Has our enslavement to dopamine — to the instant hits of validation that come with a well-crafted tweet or Snapchat streak — made us happier? I suspect it has simply made us less unhappy, or rather less aware of our unhappiness, and that our phones are merely new and powerful antidepressants of a non-pharmaceutical variety. In an essay on contemplation, the Christian writer Alan Jacobs recently commended the comedian Louis C.K. for withholding smartphones from his children. On the Conan O’Brien show, C.K. explained why: “You need to build an ability to just be yourself and not be doing something. That’s what the phones are taking away,” he said. “Underneath in your life there’s that thing … that forever empty … that knowledge that it’s all for nothing and you’re alone … That’s why we text and drive … because we don’t want to be alone for a second.”

Yep, read it.

Monthly recap: August 2016

mickey mouse

The big highlight of this month, and something that consumed most of our time, was moving into a new place. There are still a lot of little things here and there to take care of (random plumbing problems, a few missing locks, etc), but we’re mostly settled in. I’m going to miss our old neighbors most of all 😦 … but they’ll be our new friends now 🙂

In other news, Tara has graduated to speaking whole sentences now.

Most programmers are still locked into the idea of making a program out of a large pile of tiny files containing pieces of programs. They do not realize that this organization was forced by the fact that machines like the PDP 11 only had 8k of memory and a limit of 4k buffers in the editor. Thus there was a lot of machinery built up, such as overlay linkers, to try to reconstruct the whole program.

Tim Daly, “Clojure In Small Pieces”

The idea of “mostly functional programming” is unfeasible. It is impossible to make imperative programming languages safer by only partially removing implicit side effects. Leaving one kind of effect is often enough to simulate the very effect you just tried to remove. On the other hand, allowing effects to be “forgotten” in a pure language also causes mayhem in its own way.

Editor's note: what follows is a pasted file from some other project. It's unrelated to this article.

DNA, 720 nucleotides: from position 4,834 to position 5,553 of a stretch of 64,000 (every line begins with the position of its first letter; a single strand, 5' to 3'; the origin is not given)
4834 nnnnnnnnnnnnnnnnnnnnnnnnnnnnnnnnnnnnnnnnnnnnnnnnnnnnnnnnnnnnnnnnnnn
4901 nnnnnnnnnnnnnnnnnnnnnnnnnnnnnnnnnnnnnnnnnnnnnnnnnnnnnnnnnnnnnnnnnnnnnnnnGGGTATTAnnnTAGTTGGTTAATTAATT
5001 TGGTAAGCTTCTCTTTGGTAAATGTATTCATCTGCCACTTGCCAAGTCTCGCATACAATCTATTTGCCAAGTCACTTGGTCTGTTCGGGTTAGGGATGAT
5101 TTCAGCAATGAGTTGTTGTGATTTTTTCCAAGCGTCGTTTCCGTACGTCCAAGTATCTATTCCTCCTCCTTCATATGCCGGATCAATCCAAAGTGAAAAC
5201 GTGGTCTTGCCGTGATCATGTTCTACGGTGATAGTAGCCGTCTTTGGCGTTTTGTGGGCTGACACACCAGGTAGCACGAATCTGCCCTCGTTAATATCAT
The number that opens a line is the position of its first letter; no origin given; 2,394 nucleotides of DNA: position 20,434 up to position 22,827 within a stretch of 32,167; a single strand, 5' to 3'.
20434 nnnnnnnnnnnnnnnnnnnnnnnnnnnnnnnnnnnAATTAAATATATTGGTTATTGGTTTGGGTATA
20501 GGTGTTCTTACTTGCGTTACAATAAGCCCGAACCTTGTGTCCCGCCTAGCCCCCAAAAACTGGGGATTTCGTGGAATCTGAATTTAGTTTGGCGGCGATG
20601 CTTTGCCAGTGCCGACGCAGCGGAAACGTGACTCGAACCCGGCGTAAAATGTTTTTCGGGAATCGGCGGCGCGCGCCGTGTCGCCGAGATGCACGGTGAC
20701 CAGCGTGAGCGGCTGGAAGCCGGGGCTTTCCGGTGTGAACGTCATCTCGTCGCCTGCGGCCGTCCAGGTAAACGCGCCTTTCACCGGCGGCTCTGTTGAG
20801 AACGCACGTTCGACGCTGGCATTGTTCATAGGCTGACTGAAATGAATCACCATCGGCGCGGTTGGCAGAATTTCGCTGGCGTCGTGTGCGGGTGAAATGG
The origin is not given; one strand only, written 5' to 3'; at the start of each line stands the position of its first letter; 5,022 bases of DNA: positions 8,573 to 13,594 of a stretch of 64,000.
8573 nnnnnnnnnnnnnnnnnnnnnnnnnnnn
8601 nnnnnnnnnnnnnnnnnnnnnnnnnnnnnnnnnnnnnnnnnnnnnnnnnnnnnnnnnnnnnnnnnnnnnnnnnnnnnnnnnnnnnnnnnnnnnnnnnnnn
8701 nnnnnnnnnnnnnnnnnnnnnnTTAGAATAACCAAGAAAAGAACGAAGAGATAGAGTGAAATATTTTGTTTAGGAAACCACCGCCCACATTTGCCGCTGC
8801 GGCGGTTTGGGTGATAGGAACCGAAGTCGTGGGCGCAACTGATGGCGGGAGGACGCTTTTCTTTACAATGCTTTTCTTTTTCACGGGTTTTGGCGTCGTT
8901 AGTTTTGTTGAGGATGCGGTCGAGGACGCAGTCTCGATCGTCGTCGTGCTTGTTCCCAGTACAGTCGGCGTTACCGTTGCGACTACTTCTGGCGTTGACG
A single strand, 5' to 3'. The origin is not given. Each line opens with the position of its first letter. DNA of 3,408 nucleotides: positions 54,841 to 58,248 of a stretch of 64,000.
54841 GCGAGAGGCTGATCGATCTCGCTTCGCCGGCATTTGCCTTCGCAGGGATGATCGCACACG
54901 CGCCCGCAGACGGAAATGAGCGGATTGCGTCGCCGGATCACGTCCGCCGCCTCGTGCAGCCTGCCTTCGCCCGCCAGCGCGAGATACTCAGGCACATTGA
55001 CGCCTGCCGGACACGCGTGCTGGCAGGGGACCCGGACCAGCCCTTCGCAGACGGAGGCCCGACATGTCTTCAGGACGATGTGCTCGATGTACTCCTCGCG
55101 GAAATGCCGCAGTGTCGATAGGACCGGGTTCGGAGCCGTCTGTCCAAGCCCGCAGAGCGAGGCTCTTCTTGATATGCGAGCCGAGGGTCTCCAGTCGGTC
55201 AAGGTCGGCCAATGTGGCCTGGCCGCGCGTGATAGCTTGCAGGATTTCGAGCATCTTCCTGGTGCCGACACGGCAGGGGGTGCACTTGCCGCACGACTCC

Unfortunately, there is no golden middle, and we are faced with a classic dichotomy: the curse of the excluded middle, which presents the choice of either (a) trying to tame effects using purity annotations, yet fully embracing the fact that your code is still fundamentally effectful; or (b) fully embracing purity by making all effects explicit in the type system and being pragmatic by introducing nonfunctions such as unsafePerformIO. The examples shown here are meant to convince language designers and developers to jump through the mirror and start looking more seriously at fundamentalist functional programming.

So people came up with a bunch of crap-ass languages that still had the exact same abstractions as the underlying machine: a global memory that you update by issuing statements or instructions, expressions that can be computed by the arithmetic-logic unit, conditional branching and loops, subroutines. Everything you need to be “Turing-complete”, which is equivalent to von Neumann-complete.

Steve Yegge, __Math Every Day"_

An argument can be made that the contemporary mainstream understanding of objects is but a pale shadow of the original idea. Further, it can be argued that the mainstream understanding of objects is, in practice, antithetical to the original intent.

David West, “Object Thinking”